1. ## another inequality question

Solve this inequality .

$\displaystyle |x-2|<\frac{1}{x}$

case 1 :

$\displaystyle -\frac{1}{x}<x-2$

i got $\displaystyle 0<x<1$and $\displaystyle x>1$

case 2 : $\displaystyle x-2<\frac{1}{x}$

i got $\displaystyle x<-0.414$or $\displaystyle 0<x<2.414$

How can i combine the results to get the solution set ?? THanks for your explaination .

2. The only valid solution set is $\displaystyle 0<x<2.414$

Graph the inequality and you'll see why.
$\displaystyle \frac{1}{x}$ takes on only negative values for all negative x

3. Hello, thereddevils!

I-Think is absolutely correct . . .

Solve this inequality: .$\displaystyle |x-2| \:<\:\tfrac{1}{x}$
The graph of $\displaystyle f(x) \:=\:|x-2|$ is a V-shaped graph with its vertex at (2,0).

The graph of $\displaystyle g(x) \:=\:\tfrac{1}{x}$ is a hyperbola in the 1st and 3rd quadrants.
Code:
                |
\ |*        /
\|        /
\ *     /
|\ *   /
| \   oP
|  \ /      *
- - - - - - - + - * - - - - -
*           |
*     |
*  |
* |
|
*|
|

The graphs intersect at: $\displaystyle P\left(1\!+\!\sqrt{2},\:\sqrt{2}\!-\!1\right)$

We see that $\displaystyle f(x) < g(x)$ on the interval: .$\displaystyle \left(0,\:1\!+\!\sqrt{2}\right)$

4. Originally Posted by I-Think
The only valid solution set is $\displaystyle 0<x<2.414$

Graph the inequality and you'll see why.
$\displaystyle \frac{1}{x}$ takes on only negative values for all negative x
But $\displaystyle |1-2|<\frac{1}{1}$

1<1 ???

Or maybe there's a simpler approach to this question .. anyone ?? Thanks .

5. Originally Posted by Soroban
Hello, thereddevils!

I-Think is absolutely correct . . .

The graph of $\displaystyle f(x) \:=\:|x-2|$ is a V-shaped graph with its vertex at (2,0).

The graph of $\displaystyle g(x) \:=\:\tfrac{1}{x}$ is a hyperbola in the 1st and 3rd quadrants.
Code:
                |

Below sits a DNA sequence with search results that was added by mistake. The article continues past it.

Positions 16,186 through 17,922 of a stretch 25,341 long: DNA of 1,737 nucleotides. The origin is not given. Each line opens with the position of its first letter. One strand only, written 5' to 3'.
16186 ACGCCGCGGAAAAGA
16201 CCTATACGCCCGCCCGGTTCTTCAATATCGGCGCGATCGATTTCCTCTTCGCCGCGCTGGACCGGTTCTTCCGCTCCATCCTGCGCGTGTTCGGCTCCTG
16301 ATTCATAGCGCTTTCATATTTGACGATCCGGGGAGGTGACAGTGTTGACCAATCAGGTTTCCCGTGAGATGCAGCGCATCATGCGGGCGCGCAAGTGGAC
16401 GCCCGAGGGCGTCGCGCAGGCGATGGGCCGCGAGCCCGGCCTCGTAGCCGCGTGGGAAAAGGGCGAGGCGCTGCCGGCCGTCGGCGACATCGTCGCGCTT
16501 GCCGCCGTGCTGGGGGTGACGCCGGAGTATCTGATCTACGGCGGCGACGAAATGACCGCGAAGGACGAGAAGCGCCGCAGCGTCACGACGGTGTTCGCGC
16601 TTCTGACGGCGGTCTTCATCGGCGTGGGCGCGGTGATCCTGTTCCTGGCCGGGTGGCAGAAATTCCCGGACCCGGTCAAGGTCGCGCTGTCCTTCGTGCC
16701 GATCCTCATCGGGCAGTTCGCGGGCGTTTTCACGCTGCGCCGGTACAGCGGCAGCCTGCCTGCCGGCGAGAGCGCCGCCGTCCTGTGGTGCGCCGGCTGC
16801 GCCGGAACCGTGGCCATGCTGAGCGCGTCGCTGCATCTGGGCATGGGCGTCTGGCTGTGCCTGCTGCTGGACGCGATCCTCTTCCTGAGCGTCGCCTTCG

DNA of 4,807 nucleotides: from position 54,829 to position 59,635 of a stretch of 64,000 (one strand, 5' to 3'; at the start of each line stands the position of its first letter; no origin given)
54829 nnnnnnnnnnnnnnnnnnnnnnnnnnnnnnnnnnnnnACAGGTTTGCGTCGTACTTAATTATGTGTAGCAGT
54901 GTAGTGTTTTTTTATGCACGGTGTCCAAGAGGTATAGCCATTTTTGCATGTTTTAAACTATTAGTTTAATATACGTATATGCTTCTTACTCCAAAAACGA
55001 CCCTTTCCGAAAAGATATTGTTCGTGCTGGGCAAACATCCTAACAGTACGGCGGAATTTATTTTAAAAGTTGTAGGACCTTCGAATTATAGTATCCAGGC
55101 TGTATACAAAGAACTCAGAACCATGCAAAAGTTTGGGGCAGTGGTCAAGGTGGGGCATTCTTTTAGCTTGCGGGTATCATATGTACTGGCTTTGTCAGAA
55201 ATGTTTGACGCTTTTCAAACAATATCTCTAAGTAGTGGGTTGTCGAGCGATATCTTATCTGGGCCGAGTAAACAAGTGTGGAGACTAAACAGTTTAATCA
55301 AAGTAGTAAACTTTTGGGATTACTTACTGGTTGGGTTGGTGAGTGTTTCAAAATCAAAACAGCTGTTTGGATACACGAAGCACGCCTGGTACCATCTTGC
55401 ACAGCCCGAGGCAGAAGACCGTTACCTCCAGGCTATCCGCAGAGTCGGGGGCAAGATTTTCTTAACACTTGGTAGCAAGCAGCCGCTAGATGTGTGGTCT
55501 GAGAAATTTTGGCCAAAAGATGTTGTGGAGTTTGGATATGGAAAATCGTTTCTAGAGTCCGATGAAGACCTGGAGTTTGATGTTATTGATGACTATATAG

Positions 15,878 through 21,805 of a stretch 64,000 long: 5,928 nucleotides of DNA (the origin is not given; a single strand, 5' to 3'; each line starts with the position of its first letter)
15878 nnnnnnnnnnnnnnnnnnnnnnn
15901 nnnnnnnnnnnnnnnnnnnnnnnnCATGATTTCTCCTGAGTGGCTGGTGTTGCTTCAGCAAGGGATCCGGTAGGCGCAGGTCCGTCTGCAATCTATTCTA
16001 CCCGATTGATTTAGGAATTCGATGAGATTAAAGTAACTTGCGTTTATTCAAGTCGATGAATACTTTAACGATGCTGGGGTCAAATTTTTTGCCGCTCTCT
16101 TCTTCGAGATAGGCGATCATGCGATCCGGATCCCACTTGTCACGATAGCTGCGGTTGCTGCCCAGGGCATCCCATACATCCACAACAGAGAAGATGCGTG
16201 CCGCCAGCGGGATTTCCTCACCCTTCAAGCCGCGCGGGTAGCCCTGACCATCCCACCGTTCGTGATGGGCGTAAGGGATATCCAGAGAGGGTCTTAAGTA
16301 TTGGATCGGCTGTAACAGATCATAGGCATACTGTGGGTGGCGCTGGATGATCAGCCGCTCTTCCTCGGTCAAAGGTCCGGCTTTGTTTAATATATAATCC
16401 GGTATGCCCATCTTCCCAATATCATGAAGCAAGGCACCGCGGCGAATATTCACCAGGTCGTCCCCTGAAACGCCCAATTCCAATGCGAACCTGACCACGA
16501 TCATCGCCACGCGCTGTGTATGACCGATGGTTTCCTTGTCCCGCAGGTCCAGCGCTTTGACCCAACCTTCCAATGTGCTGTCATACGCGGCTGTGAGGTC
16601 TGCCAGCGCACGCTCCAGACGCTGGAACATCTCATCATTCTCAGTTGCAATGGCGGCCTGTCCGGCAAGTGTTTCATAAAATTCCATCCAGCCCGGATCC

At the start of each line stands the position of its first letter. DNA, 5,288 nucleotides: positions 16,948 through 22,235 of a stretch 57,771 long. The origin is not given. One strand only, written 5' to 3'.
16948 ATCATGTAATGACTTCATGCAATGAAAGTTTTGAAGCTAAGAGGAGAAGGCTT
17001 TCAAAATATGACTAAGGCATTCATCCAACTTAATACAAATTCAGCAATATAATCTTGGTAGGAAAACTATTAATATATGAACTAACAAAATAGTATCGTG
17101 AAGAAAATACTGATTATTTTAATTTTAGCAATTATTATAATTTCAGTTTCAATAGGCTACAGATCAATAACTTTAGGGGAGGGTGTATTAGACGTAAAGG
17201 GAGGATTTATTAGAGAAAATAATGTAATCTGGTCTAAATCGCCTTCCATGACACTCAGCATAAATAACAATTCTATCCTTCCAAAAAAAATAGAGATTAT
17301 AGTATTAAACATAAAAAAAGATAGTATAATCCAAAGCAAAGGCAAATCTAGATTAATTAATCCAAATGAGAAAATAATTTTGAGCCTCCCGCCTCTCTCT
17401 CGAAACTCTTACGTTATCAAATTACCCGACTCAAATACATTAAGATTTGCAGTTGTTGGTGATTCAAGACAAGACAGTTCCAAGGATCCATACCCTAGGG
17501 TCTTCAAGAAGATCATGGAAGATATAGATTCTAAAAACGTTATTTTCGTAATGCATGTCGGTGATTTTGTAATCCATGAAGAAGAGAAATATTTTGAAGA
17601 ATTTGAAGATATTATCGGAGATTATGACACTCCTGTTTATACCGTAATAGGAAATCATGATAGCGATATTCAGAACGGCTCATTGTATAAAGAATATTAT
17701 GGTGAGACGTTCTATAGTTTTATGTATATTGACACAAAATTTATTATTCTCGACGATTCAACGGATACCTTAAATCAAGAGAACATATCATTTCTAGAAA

\ |*        /
\|        /
\ *     /
|\ *   /
| \   oP
|  \ /      *
- - - - - - - + - * - - - - -
*           |
*     |
*  |
* |
|
*|
|
The graphs intersect at: $\displaystyle P\left(1\!+\!\sqrt{2},\:\sqrt{2}\!-\!1\right)$

We see that $\displaystyle f(x) < g(x)$ on the interval: .$\displaystyle \left(0,\:1\!+\!\sqrt{2}\right)$

Thanks a lot Soroban , but is it possible for me to solve it without using the graphical method ?? Just out of curiousity .

6. Of course it's possible and quite straightforward:

$\displaystyle \left| x-2 \right|<\frac{1}{x}\Rightarrow -\frac{1}{x}<x-2<\frac{1}{x}.$

Eeach one of this must be solved separately.

First inequality: $\displaystyle x-2+\frac{1}{x}=\frac{x^{2}-2x+1}{x}=\frac{(x-1)^{2}}{x}>0.$ In order so that this works, we require that $\displaystyle x>0$ and, of course $\displaystyle x\ne1.$

Second inequality: $\displaystyle x-2-\frac{1}{x}=\frac{x^{2}-2x-1}{x}=\frac{(x-1)^{2}-2}{x}<0\implies\left| x-1 \right|<\sqrt{2}.$ But why we're allowed to do this, because in the original inequality we need to have $\displaystyle x>0,$ otherwise there's no solution to this. How can a negative number be greater than a positive one? That's why we have $\displaystyle x>0;$ thus the solution to this remaining inequality is $\displaystyle 1-\sqrt{2}<x<1+\sqrt{2}.$

Almost full solution set will be given by $\displaystyle (0,\infty )\cap \left( 1-\sqrt{2},1+\sqrt{2} \right)=\left( 0,1+\sqrt{2} \right),$ and since we stated that it's $\displaystyle x\ne1$ our full solution set is actually $\displaystyle x\in(0,1)\cup \left( 1,1+\sqrt{2} \right).$

7. Originally Posted by Krizalid
Of course it's possible and quite straightforward:

$\displaystyle \left| x-2 \right|<\frac{1}{x}\Rightarrow -\frac{1}{x}<x-2<\frac{1}{x}.$

Eeach one of this must be solved separately.

First inequality: $\displaystyle x-2+\frac{1}{x}=\frac{x^{2}-2x+1}{x}=\frac{(x-1)^{2}}{x}>0.$ In order so that this works, we require that $\displaystyle x>0$ and, of course $\displaystyle x\ne1.$

Second inequality: $\displaystyle x-2-\frac{1}{x}=\frac{x^{2}-2x-1}{x}=\frac{(x-1)^{2}-2}{x}<0\implies\left| x-1 \right|<\sqrt{2}.$ But why we're allowed to do this, because in the original inequality we need to have $\displaystyle x>0,$ otherwise there's no solution to this. How can a negative number be greater than a positive one? That's why we have $\displaystyle x>0;$ thus the solution to this remaining inequality is $\displaystyle 1-\sqrt{2}<x<1+\sqrt{2}.$

Almost full solution set will be given by $\displaystyle (0,\infty )\cap \left( 1-\sqrt{2},1+\sqrt{2} \right)=\left( 0,1+\sqrt{2} \right),$ and since we stated that it's $\displaystyle x\ne1$ our full solution set is actually $\displaystyle x\in(0,1)\cup \left( 1,1+\sqrt{2} \right).$
THanks a lot Krizalid .. yeah that makes sense .

But how come the answer got from graphical method and analytical method is different ?? Shouldnt they be the same ?
The answer got from graphical method includes 1 which makes the inequality invalid .

8. Of course graphical method should yield the same answer, then I think Soroban messed up somewhere.